Tell us about your role
I curate the Art on the Underground programme at Transport for London (TfL) which means coming up with the ideas for all the different artworks you see across our network. I work in a small team and together we devise and deliver a series of artist commissions throughout the year. Each year we develop a new umbrella concept for the artists to respond as a way to critically engage with the world around us. In 2018 we celebrated women’s right to vote and last year the notion of belonging. The scope of projects are extremely broad – you might have seen Assemble and Matthew Raw’s café at Seven Sisters station, a permanent artwork come functioning space, clad in over one thousand handmade tiles. The tiles were made with the local community as a means of connecting people to place. At the other end of the spectrum are the Tube map cover artworks, tiny in scale but monumental in output as they are distributed in their millions throughout the city. Our city is wonderful in its diversity and we try to reflect that in the scope and range of artworks we commission.
A curator’s job is in many ways a mouthpiece, a translator of sorts for artists’ ideas. There is a huge sense of responsibility to serving the artist and their work and also the community in which the work is shown. The curator must know the history of each artist, and the larger history, to provide context. I’ve worked my whole career in art galleries and museums and feel a huge sense of responsibility and pride that I get to instigate debate, joy and community through the medium of contemporary art.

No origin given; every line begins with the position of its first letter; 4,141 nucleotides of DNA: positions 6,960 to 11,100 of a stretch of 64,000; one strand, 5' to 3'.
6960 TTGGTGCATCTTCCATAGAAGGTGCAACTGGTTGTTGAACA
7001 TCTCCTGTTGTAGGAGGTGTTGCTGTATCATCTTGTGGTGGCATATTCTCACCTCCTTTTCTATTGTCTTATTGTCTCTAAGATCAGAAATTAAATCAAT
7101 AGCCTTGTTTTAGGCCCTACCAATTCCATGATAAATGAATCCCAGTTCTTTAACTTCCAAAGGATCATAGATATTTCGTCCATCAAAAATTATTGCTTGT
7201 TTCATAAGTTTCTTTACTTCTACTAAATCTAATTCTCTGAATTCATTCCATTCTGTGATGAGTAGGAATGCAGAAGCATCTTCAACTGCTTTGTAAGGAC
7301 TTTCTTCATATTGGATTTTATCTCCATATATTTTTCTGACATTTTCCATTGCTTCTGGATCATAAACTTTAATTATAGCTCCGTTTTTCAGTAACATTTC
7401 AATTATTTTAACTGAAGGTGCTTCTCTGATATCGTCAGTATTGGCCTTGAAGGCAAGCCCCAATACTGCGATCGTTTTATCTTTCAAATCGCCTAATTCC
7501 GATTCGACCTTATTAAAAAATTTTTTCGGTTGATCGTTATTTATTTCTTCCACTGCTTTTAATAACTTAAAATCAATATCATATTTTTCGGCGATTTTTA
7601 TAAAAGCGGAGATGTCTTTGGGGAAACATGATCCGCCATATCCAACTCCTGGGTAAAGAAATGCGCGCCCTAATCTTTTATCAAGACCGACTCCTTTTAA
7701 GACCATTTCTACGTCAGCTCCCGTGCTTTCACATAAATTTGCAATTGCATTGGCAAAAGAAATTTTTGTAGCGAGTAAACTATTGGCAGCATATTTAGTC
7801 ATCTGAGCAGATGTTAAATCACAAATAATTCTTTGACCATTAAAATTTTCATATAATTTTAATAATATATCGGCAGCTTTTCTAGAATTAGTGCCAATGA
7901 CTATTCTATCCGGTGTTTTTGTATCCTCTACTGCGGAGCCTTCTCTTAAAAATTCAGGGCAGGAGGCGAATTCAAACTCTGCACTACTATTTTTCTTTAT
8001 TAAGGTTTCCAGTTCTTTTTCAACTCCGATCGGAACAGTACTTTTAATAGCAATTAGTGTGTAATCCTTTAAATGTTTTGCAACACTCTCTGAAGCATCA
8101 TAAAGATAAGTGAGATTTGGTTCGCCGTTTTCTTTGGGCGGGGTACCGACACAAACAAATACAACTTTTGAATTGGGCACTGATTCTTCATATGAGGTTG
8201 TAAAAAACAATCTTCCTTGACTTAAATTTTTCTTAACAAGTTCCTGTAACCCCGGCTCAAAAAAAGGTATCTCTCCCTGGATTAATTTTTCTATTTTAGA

Why is your role important to TfL?
Public art can provoke discussion about the most pressing current issues and recent events have amplified the importance of representation in the public realm. A core part of Transport for London’s mission is to make life in the city better. Art on the Underground has the unique opportunity to enact this and make our public spaces inclusive environments. The programme has long championed temporary public art commissions as a means to reflect the changing nature of public life. This approach follows a rich and radical history at London Underground of commissioning leading artists, designers and architects that dates back to the early 20th century, putting people and community at the centre in the long-held belief that everyone should have access to art and design. Our commissions can ask honest and challenging questions about who our public spaces are for, who gets represented and who gets to decide which couldn’t be more necessary.
A curator’s job is in many ways a mouthpiece, a translator of sorts for artists’ ideas. There is a huge sense of responsibility to serving the artist and their work and also the community in which the work is shown.
What’s your favourite thing about what you do?
I get to work on hugely varied projects so I never get bored. I’m always meeting really interesting people both within TFL but also externally. The incredible stories, histories and moments I’ve been privy to will stay with me forever and I can’t imagine another job that feels so important and is so enriching.
What’s one thing you would like our customers to know about TfL?
That London Underground has an incredible art and design programme both past and present that’s coveted the world over. It’s often described as the only truly British equivalence to the Bahaus and it’s right out there free for us all to enjoy!
How Digital works with Art on the Underground
We’ve been working with Art on the Underground most recently to bring the work the team does into our new App. Check out the splash screen when you open TfL Go. Available on the iOS App store, coming to Android in the Autumn.